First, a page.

Why the Woolpack’s still at the heart of rural life

Paul Cullen in the library area of the George and Dragon community pub in Hudswell near Richmond
Paul Cullen in the library area of the George and Dragon community pub in Hudswell near Richmond
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THE portrayal of a village pub at the heart of rural communities in TV dramas such as Emmerdale’s The Woolpack is close to reality new research has found.

They are not just places to pop into for a drink, they are also melting pots for bringing the community together from all walks of life and are vital meeting places for those living and working in rural communities and in some cases also house small shops, libraries and Post Offices.

Lorna Chapman, a volunteer helper, greets a customer on entering the Little Shop.

Lorna Chapman, a volunteer helper, greets a customer on entering the Little Shop.

Dr Ignazio Cabras, an Associate Fellow of the York Centre for Complex Systems Analysis at the University of York, and a Reader at Newcastle Business School, Northumbria University, led the research. “We see rural pubs depicted on TV, such as The Woolpack, as the local meeting point and hub for the community to engage with each other,” he said.

“This has now been proven as an accurate depiction of life in rural England,” he added.

Across Yorkshire a number of communities have fought battles to keep their pubs open at a time when many have struggled because of the recession.

Among them are The George and Dragon, at Hudswell, near Richmond, with Martin Booth, Paul Cullen and the others from Hudswell Community Pub Ltd launching a community share issue to raise money to buy the pub. It later reopened and also includes a shop, library and even a community allotment.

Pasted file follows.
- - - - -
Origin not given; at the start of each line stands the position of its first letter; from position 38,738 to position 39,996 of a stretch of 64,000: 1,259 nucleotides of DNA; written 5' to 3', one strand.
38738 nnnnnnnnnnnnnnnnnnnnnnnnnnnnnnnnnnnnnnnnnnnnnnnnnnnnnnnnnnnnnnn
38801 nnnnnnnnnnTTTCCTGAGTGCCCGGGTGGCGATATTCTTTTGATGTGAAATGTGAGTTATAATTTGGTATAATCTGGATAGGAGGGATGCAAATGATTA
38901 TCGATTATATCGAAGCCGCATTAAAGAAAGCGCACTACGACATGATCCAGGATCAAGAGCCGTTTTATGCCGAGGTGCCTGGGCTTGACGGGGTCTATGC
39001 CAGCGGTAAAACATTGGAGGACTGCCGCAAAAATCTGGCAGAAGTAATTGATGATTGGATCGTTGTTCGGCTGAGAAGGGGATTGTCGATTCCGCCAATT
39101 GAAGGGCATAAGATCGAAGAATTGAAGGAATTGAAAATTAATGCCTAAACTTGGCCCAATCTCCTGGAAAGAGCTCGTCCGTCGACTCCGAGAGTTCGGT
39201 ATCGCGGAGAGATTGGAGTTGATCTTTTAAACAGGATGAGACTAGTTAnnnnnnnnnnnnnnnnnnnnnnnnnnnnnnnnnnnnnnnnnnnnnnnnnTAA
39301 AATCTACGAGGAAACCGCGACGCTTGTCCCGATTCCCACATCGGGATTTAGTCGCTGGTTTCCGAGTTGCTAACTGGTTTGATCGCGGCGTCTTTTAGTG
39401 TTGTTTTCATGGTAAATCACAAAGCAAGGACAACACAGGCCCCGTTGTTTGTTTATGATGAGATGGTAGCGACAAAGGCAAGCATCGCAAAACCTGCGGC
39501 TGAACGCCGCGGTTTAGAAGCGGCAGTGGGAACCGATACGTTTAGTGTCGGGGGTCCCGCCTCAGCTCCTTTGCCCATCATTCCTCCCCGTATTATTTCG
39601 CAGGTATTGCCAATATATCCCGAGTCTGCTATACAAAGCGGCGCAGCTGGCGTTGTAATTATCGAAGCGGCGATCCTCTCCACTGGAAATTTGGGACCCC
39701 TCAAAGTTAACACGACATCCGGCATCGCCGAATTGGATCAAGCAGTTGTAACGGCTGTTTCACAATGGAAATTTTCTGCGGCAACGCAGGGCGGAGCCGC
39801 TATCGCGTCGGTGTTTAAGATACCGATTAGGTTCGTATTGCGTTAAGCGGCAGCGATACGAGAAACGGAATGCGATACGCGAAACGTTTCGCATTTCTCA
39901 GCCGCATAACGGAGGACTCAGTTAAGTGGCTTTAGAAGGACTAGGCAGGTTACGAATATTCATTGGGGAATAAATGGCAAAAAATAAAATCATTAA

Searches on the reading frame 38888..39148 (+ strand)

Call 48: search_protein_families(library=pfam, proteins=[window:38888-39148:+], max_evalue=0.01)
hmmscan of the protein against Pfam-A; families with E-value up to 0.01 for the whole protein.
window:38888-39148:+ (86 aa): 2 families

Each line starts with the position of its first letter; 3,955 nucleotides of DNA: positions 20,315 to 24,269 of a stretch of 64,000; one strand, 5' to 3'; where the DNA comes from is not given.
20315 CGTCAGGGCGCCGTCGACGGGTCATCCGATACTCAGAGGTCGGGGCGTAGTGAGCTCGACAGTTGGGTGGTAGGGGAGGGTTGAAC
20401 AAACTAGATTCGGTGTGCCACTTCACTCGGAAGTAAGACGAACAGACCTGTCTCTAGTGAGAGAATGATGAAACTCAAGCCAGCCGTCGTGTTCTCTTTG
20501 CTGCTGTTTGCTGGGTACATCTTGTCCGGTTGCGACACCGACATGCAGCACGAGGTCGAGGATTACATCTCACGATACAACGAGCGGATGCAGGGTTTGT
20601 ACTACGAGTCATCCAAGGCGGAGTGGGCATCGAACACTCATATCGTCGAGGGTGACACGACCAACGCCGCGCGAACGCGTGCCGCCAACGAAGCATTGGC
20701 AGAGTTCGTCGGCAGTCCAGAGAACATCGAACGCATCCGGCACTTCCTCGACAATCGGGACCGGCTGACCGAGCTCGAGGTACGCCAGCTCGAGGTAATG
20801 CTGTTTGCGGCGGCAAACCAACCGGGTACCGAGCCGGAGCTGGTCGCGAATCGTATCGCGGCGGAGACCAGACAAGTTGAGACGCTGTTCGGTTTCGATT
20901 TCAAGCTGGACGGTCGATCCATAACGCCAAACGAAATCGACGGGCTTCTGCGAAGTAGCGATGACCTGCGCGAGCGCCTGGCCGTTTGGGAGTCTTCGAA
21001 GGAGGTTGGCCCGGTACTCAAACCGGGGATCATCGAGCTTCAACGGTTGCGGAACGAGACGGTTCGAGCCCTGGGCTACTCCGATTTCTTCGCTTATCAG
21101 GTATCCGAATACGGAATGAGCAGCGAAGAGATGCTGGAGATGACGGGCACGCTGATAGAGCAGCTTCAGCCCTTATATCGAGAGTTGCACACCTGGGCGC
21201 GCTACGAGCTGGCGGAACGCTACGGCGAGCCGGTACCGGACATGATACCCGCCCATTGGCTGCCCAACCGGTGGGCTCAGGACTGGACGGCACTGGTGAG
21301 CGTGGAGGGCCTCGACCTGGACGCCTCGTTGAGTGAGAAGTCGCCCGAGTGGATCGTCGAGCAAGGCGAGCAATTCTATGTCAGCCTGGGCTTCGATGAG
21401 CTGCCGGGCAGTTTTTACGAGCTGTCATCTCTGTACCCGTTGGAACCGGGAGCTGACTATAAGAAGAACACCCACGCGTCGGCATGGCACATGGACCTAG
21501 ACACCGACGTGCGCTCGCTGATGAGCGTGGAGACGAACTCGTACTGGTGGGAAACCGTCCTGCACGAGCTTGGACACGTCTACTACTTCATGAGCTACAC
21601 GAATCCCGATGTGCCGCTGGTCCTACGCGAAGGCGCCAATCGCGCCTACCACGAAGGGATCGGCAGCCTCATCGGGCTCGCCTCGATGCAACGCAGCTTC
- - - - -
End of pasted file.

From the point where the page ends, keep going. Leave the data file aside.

Yesterday landlord, Stuart Miller, who leases the pub from the community said: “If you don’t have a pub in a village then you are just a suburb where people don’t know each other or speak to each other.”

Coun John Blackie, the leader of Richmondshire District Council, is a great supporter of rural pubs saying: “They are an absolutely vital part of rural life.”

“In deeply rural areas if a pub closes it probably means as much to the local community as loosing a village school,” he added.

Members of the community at Gunnerside also made calls for somebody to buy their pub The King’s Head and Coun Blackie somebody had now taken on its running.

The study, which also involved Dr Matthew Mount, now a lecturer at Leeds University Business School, focused on pubs in rural communities or small parishes in England. It highlighted a strong relationship between the presence of pubs and social events and activities taking place in a parish – much stronger than that for other community facilities such as sports halls.

Dr Cabras said: “Pubs function as physical incubators which foster engagement and involvement among the community, as well as creating jobs for local people and local suppliers.

“It is vital the Government supports rural pubs with appropriate policies to ensure our rural way of life is maintained,” Dr Cabras added yesterday.